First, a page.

eating disorders

In Contraceptive Culture, Women Can Never Rest | NCR Blogs

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In Contraceptive Culture, Women Can Never Rest |NCR Blogs

 

Another great article from Jennifer Fulwiler.

“In other words, women are now expected to be sexy from the cradle to the grave. And the message is clear: If men are not lusting after you, you are “invisible.”

We have contraception to thank for this.

For better or worse, a woman’s physical appearance has always been an important factor in the way she’s perceived by others and the way she perceives herself. But before the widespread acceptance of contraception, there was more of an emphasis on being beautiful than being sexy.”

What a sad, sad truth.

Thoughts on “Ranks of hungry children swell, worrying doctors – The Boston Globe” [ALSO: Ending Childhood Hunger]

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Ranks of hungry children swell, worrying doctors – The Boston Globe.

“The emergency room survey found a similarly striking increase in the percentage of families with children who reported they did not have enough food each month, from 18 percent in 2007 to 28 percent in 2010.

BMC has also seen a 58 percent increase, from 24 in 2005 to 38 in 2010, in the number of severely underweight babies under the age of 1 who were referred by family physicians to its Grow Clinic, where doctors provide intensive nutritional, medical, and other services to boost babies’ growth. Such malnourishment is similar to what is more typically seen in developing countries, Sandel said.

While the nation’s spotlight has been trained on the other end of the spectrum, the problem of childhood obesity, Pérez-Escamilla and other researchers report evidence that early hunger may be linked to later obesity. […] Some studies have found that young children who grow up with not enough to eat can become overweight or obese adolescents and adults, though the link is not firmly established.”

A tragic story.  It is not just the unemployed that are hit by the recession, it is their children, too ….

There is a huge Presidential initiative to end childhood hunger in America, the National Anti-Hunger Organization (NAHO), which, in itself is a worthy ambition, but after reading the key suggested points for doing so (their projected goal is ending childhood hunger by 2015 [pdf]), this is no real solution.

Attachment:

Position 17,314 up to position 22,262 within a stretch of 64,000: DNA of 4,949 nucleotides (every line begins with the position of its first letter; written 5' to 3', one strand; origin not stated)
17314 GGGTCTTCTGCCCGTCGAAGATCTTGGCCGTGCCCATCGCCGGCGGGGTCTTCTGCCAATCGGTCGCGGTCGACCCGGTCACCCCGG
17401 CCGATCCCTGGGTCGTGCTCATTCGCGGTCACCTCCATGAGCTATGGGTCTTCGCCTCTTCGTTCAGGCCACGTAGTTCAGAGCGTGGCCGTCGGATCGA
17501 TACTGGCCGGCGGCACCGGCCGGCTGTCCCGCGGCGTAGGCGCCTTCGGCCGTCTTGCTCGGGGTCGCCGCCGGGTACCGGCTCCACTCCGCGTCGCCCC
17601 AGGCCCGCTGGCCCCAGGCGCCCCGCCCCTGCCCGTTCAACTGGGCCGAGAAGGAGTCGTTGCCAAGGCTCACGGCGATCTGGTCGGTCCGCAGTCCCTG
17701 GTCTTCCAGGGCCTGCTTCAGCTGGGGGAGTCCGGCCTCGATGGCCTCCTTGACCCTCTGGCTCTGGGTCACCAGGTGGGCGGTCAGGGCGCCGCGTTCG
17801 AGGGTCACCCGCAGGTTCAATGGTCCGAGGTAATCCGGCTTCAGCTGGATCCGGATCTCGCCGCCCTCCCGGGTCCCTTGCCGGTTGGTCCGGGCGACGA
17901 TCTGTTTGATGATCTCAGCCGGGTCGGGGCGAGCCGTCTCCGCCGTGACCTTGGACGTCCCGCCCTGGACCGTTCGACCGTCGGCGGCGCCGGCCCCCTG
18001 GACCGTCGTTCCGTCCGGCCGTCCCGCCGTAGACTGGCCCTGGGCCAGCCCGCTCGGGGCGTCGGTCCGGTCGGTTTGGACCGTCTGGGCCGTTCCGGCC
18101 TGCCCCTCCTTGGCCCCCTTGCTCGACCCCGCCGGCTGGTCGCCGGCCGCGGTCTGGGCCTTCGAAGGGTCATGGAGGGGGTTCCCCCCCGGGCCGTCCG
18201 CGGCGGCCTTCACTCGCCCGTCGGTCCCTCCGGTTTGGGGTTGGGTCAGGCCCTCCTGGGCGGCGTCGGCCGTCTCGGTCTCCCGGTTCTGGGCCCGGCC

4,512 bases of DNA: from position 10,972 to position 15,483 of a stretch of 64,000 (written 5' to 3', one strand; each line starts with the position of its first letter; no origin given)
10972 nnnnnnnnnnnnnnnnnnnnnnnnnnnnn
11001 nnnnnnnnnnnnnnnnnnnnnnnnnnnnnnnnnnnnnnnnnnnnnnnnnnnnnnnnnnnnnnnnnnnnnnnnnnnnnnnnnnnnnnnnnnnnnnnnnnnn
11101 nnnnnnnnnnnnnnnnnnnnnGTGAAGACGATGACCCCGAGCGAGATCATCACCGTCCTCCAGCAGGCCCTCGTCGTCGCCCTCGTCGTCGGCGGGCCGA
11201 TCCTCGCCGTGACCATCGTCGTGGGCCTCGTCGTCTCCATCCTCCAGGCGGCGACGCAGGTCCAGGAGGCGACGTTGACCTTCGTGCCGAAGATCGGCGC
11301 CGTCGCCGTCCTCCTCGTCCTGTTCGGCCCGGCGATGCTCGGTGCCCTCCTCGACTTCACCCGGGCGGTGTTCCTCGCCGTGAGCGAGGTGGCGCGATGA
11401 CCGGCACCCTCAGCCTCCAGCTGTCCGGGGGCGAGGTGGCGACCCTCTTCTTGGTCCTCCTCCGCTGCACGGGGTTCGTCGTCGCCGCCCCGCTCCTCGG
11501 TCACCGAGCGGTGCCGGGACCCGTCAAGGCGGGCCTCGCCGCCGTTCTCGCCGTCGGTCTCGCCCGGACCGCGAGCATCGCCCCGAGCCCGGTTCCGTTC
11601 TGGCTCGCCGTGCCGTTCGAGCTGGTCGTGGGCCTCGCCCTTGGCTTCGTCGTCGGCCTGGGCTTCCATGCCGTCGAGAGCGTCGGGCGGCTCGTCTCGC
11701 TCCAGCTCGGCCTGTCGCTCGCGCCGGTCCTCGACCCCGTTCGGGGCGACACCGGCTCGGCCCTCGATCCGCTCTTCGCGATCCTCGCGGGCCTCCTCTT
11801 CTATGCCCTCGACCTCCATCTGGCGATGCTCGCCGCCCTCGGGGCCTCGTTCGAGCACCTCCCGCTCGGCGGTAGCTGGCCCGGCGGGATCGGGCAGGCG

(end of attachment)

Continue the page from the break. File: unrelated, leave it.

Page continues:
The main points of this plan are nine, some of which I agree with:

1) Create economic growth that provides opportunity for all

Yep.

2) Increase the minimum wage.

Nope. The minimum wage is established state-to-state based on what they know they can afford; not every state is bankrupt like the federal government.  The minimum wage is a starting point, an entry level pay bracket that is not meant to sustain a certain lifestyle or an entire family for an extended period of time.  The personal initiative of moving out of this pay bracket is what should prompt an increased lifestyle of living, not an increased minimum wage.

3) Establish a tax system that helps families thrive. (i.e. Child Tax Credit and Earned Income Tax Credit).

Yep.

4) Improve key supports to help families with children meet their basic needs (affordable housing, strengthen Temporary Assistance for Needy Families, low-wage child care programs, unemployment insurance, protecting families with a disabled member)

Well, look at this .  More spending….?  How is that going to sustain familial support in a long-run scenario?  This is a great right-now, temporary fix, but my hesitation in approving this stems from its precedents; it won’t be temporary, nor do I feel it is intended to be.  So, unless a ‘temporary’ clause, with a solid exit “weaning” strategy comes along, I have to say ‘Nope’.

5) Ensure access to affordable, quality healthcare

Yep. Stipulation: It should not be provided by the federal government. More federal spending =/= Sustainable economy

6) Increase access to and participation in the federal nutrition program

Nope. I really think I’m sounding like a broken record here, but there is just no way increasing federal spending and familial dependence on the funds released is going to produce any lasting results.  The permanent answer to childhood hunger is not increasing food assistance programs.  It is the first point; economic growth that provides opportunity for all.

7) Expand federal nutrition program eligibility to reach all food-insecure children

Nope. …….. How is expanding a federal assistance program going to stimulate the economy so parents can provide for their children?  How is expanding the horizons of federal spending going to help ANYONE? The temporary result may be that a child does not go hungry, but the lasting result is a failed economy and as a result a failed government; we face a collapsed nation and a scenario where no one can help anyone else, because our country does not exist anymore.

8.) Ensure that children have not only enough food but enough nutritious food